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10 Things Only A Truly Adventurous Person Would Understand

10 Things Only A Truly Adventurous Person Would Understand

Adventure doesn’t have to be something that happens to someone else. The adventuresome know that we all live on the cusp of incredible potential. If that thought scares rather than thrills you, then maybe it is time to look at the world from the adventurous point of view.

1. You Believe in Your Dreams

Sloth.Dreams

    The adventurous know of the importance of dreams. The inventor Elias Howe’s labor changing world first Sewing Machine; Salvador Dali’s classic painting the Persistence of Memory; Paul McCartney’s melody for Yesterday; James Cameron’s first blockbuster The Terminator; even Albert Einstein’s everything-changing Theory of Relativity; all began as dreams!

    Every day is a new opportunity to dream new dreams, and to begin making them real.

    “Go confidently in the direction of your dreams… Live the life you have imagined!”

    Henry David Thoreau

    2. You Seize the Day

    Bruce.Lee

      The past is past, the future is created and the present is a gift. Adventurous people know the importance of seizing windows of opportunity. They know that once upon a time they made the decision to catch that train, that boat, that flight; and their life changed. Why wait for tomorrow to make a decision?

       “If you love life, don’t waste time, for time is what life is made up of.”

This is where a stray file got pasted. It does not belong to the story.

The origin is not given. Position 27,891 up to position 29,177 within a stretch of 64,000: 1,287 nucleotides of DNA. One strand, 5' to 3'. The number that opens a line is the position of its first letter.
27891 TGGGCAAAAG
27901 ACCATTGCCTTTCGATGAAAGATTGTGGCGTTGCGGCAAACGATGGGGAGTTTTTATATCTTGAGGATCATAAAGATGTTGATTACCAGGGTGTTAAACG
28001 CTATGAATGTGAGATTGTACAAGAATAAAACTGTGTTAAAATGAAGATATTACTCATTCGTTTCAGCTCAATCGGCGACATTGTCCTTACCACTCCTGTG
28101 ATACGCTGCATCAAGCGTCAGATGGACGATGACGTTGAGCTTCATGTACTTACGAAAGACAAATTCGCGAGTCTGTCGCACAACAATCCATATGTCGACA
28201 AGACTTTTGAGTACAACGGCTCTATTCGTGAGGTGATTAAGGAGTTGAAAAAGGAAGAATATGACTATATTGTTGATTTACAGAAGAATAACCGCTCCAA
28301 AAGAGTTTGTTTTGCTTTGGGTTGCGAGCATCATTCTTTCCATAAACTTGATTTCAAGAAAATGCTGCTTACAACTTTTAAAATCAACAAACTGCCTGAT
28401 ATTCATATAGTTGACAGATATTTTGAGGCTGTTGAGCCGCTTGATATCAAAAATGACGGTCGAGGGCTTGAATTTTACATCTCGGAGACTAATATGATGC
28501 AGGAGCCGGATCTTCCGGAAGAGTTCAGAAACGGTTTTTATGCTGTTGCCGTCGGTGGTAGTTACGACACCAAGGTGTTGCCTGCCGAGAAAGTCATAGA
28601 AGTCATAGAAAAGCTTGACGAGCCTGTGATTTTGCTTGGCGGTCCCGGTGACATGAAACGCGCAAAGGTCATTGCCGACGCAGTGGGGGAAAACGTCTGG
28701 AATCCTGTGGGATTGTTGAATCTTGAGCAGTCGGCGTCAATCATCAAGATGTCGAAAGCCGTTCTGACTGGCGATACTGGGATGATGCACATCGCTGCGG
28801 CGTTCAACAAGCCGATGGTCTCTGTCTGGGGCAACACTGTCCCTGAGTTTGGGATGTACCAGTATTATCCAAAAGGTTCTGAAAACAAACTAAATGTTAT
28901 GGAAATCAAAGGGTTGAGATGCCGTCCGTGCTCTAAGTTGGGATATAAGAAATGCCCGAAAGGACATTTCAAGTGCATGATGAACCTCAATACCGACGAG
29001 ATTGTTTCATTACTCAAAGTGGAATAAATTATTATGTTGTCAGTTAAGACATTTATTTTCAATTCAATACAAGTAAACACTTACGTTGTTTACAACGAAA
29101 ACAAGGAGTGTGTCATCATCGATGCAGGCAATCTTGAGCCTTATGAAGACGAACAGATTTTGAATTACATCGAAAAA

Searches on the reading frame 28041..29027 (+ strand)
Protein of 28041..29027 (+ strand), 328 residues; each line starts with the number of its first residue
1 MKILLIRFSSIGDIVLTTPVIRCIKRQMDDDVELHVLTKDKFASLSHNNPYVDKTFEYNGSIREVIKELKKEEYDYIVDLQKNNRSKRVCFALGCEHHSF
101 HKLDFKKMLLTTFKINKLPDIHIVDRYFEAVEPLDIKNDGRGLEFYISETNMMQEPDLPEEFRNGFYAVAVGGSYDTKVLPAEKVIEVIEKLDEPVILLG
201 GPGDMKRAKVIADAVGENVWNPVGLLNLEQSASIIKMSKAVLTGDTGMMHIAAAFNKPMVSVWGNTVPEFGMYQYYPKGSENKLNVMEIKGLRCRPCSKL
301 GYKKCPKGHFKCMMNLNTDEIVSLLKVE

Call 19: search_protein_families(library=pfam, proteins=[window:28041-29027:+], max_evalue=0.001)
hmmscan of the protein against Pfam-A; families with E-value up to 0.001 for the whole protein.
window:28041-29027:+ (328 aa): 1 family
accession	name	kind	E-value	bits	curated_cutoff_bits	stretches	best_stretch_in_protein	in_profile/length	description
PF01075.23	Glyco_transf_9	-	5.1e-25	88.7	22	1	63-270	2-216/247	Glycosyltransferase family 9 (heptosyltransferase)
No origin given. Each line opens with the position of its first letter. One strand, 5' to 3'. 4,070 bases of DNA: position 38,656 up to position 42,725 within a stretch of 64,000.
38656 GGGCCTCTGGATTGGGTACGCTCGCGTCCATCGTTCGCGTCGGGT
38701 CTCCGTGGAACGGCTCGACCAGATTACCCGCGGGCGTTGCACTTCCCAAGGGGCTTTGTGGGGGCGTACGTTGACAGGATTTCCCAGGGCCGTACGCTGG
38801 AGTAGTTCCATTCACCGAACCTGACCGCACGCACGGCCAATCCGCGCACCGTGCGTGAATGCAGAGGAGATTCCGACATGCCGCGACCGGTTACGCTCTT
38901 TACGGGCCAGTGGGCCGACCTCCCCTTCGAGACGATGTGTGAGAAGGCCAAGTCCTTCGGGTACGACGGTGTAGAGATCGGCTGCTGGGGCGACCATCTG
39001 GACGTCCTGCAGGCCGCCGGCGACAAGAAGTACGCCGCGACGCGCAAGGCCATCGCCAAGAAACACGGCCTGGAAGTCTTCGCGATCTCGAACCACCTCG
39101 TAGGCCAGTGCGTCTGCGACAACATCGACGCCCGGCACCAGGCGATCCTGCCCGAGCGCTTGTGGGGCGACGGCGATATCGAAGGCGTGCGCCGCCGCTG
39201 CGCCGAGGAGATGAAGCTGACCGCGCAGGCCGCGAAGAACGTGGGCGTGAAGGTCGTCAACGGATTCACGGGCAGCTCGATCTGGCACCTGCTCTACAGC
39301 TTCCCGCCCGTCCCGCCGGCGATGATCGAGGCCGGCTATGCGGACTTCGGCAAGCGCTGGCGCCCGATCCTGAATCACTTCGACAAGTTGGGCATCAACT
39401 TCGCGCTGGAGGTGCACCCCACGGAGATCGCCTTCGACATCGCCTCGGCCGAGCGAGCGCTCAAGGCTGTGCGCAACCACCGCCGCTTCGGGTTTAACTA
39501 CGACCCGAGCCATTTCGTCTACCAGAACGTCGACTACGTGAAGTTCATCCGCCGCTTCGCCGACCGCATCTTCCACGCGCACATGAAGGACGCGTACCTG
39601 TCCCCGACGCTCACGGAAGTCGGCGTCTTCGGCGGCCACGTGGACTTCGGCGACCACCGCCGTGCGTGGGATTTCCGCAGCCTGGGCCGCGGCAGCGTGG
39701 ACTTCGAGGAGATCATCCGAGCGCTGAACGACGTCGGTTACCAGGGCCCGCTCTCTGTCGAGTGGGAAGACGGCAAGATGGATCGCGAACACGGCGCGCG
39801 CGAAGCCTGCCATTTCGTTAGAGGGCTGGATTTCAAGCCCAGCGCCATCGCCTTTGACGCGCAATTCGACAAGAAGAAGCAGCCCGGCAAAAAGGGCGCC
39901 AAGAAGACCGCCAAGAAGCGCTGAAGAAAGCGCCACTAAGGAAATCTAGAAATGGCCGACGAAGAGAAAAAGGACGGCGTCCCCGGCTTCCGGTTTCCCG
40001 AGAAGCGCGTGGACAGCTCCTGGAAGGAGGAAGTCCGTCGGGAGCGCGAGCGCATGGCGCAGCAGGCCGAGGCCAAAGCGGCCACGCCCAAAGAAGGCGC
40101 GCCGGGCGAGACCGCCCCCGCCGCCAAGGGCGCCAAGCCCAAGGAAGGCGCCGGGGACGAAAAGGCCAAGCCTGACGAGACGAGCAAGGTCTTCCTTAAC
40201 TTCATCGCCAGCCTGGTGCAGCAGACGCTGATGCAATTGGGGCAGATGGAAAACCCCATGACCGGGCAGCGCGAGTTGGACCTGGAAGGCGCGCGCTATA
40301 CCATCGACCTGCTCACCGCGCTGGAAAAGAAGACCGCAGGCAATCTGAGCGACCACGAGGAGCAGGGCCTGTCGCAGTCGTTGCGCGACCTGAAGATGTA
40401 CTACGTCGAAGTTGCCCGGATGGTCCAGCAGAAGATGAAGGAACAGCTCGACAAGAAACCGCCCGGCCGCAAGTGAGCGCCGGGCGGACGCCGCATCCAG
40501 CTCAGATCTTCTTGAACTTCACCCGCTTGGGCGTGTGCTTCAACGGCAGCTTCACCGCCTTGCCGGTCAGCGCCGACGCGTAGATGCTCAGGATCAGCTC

Bruce Lee

      3. You Know the Barriers are Within

      Space.Jump

        Fear and Anxiety. They seem to come from outside. But they are our own personal experiences. One person may feel the buzz of adrenalin before going on stage and be supercharged; another overcome by horrible internal images of expected social failure.

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        The adventurous all feel fear and anxiety and they have learned to understand them. They know that fear and anxiety exist to protect us from lions and tigers, and not to stop us from choosing a new hobby, a new job, or asking someone we like out. They’ve jumped over the internal hurdles, self-limiting beliefs; they can help others join them on the other side.

        “Life begins at the end of your comfort zone”

        Neale Donald Walsch

        4. You Don’t Let Naysayers Bring You Down

        Spongeboss.

          The list of famous naysayers is a long and humorous one.